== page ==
Reservations have launched for Raf’s, a new bakery, bar, and restaurant, from the women-led, Michelin-starred, two-time James Beard Semifinalist team at Musket Room. Raf’s is in what had been the decades-old Parisi Bakery at 290 Elizabeth Street, near East Houston Street, in Nolita; March 8 is the first day of seatings.
Raf’s will be a more casual counterpart to the nearby Musket Room that sticks to the French Italian theme. “It’ll be elegant classics, tinkered to come into the new century,” says pastry chef Camari Mick.
Prior to its life as a Parisi, the Elizabeth Street storefront was home to a 1930s-era Angie’s, the team discovered — the French Italian bakery has influenced the menu at Raf’s, along with the brick oven that’s remained a constant through its several iterations over the decades.
Mary Attea, who has been the head chef at Musket Room since February 2020, is co-piloting with Mick, who has, for the past three years, overseen pastry at Musket Room. Both join Raf’s as first-time partners, alongside Jennifer Vitagliano, owner of Musket Room, and Nicole Vitagliano, whose daughter, the new spot gets its name from.
Raf’s will sell coffee, bread, and pastries heavy on viennoiserie techniques: Look for prosciutto croissants, opera cakes, Paris brest, lemon tonka tarts, and pistachio maritozzi. Past the pastries, expect stracciatella sandwiches with charred radicchio or fennel-pistachio salad. At night, the restaurant changes over to full-service dinner with an emphasis on wood-fired dishes like an anchovy sfincione, a half chicken with salsa verde and fennel, plus pork cheek with braised leeks and walnut pesto. Pastas range from chestnut agnolotti to rigatoni with olives, mint, and lamb ragu. Evening desserts are very Italian, with bomboloni, olive oil cake with seasonal fruit, and gelato.
When Attea took over the kitchen at Musket Room, her menu vision was thwarted by COVID. Attea and her team found themselves scrambling to navigate the place of tasting menus in takeout mode. But Musket Room has had the unusual good fortune of taking off nearly a decade after opening. Led by Attea and Mick, the restaurant has ditched the New Zealand menu it launched with and redefined the dining experience. Today, Musket Room has landed a Michelin star, a glowing Pete Wells review, and, more recently, scored nods for the James Beard long list for two consecutive years.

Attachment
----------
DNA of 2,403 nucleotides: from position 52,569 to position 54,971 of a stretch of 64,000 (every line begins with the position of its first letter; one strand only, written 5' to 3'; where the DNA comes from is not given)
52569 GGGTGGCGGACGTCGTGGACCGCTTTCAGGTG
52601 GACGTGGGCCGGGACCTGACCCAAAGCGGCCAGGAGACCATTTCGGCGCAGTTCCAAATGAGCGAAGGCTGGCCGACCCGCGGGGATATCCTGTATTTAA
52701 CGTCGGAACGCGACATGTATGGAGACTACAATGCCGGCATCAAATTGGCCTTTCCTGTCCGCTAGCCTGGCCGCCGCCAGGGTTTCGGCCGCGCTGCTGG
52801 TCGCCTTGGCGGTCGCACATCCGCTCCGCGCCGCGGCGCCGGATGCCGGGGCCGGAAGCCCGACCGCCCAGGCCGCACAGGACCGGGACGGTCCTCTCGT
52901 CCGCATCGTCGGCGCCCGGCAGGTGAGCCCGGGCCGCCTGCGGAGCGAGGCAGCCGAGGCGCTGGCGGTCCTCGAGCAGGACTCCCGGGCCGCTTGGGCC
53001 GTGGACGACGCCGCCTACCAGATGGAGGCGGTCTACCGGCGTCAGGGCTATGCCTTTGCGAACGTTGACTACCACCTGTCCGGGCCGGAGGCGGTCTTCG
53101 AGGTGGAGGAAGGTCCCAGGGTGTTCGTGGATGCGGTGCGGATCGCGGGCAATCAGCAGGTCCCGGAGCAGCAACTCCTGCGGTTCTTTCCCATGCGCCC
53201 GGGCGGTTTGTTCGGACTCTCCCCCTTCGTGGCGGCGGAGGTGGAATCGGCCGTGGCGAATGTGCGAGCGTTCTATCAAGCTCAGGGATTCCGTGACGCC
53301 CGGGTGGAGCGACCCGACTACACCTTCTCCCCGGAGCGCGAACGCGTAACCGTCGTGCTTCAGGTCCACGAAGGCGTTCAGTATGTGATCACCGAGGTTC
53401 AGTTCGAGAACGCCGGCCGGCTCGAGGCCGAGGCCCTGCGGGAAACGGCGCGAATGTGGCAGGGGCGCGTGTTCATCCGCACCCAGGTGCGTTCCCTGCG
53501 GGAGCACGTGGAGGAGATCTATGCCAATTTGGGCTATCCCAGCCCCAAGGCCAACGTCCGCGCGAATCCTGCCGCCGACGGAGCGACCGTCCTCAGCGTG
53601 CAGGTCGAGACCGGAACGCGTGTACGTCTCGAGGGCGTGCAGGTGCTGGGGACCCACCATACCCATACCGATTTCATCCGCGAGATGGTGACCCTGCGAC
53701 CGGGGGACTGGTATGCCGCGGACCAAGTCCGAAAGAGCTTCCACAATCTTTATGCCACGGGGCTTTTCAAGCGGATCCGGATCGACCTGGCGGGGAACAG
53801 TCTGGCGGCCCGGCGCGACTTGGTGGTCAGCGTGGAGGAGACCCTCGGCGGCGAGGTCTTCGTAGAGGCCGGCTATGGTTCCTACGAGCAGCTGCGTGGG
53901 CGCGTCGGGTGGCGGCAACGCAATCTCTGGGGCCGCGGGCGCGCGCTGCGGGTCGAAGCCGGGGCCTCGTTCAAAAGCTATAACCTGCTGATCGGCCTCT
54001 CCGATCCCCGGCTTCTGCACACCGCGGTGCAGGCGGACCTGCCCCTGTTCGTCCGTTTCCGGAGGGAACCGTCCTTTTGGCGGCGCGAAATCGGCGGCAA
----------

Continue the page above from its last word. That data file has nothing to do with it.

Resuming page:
Before Mick joined the Musket Room team in fall 2020, she was just about done with fine dining. Mick says of her time in kitchens before joining Musket Room: “Especially as a Black chef, I’ve seen my friends leave fine dining because it’s not traditionally a welcoming environment but seeing how Mary runs her kitchen has been eye-opening and how welcoming it is,” she says.
At the same time, she found herself reading articles about how pastry — a job notably a haven for women and queer people — was a profession that restaurants were no longer willing to shell out for. “It rang true and inspired this question in me of what do I do now?” she tells Eater. But as it turns out pastry chefs weren’t going extinct; they’re just evolving.
Mick said she may not have moved back to New York from her family’s home in Pennsylvania, where she returned during COVID, had she not been asked to do a pop-up pastry residency at Maison Yaki. Following that event, Musket Room began courting Mick to bring her pop-ups to a food truck stationed outside their restaurant. Recipes like her focaccia from the takeout truck days helped lead the way for dishes that have made their way to Raf’s.
With Raf’s, Mick has a stage to combine both of her passions, the skills she’s learned in fine dining, with the more casual baking she’s done through her pop-ups.
As Raf’s gets its footing in the opening weeks, Attea and Mick will offer their sweet and savory cooking a la carte — an evolution in their careers that allows customers to get to know them beyond the procession (and price) of a tasting menu.
In the meantime, they’re enjoying getting to know the storied space. “It’s an incredible honor,” says Attea, “to take on the spirit of the oven.”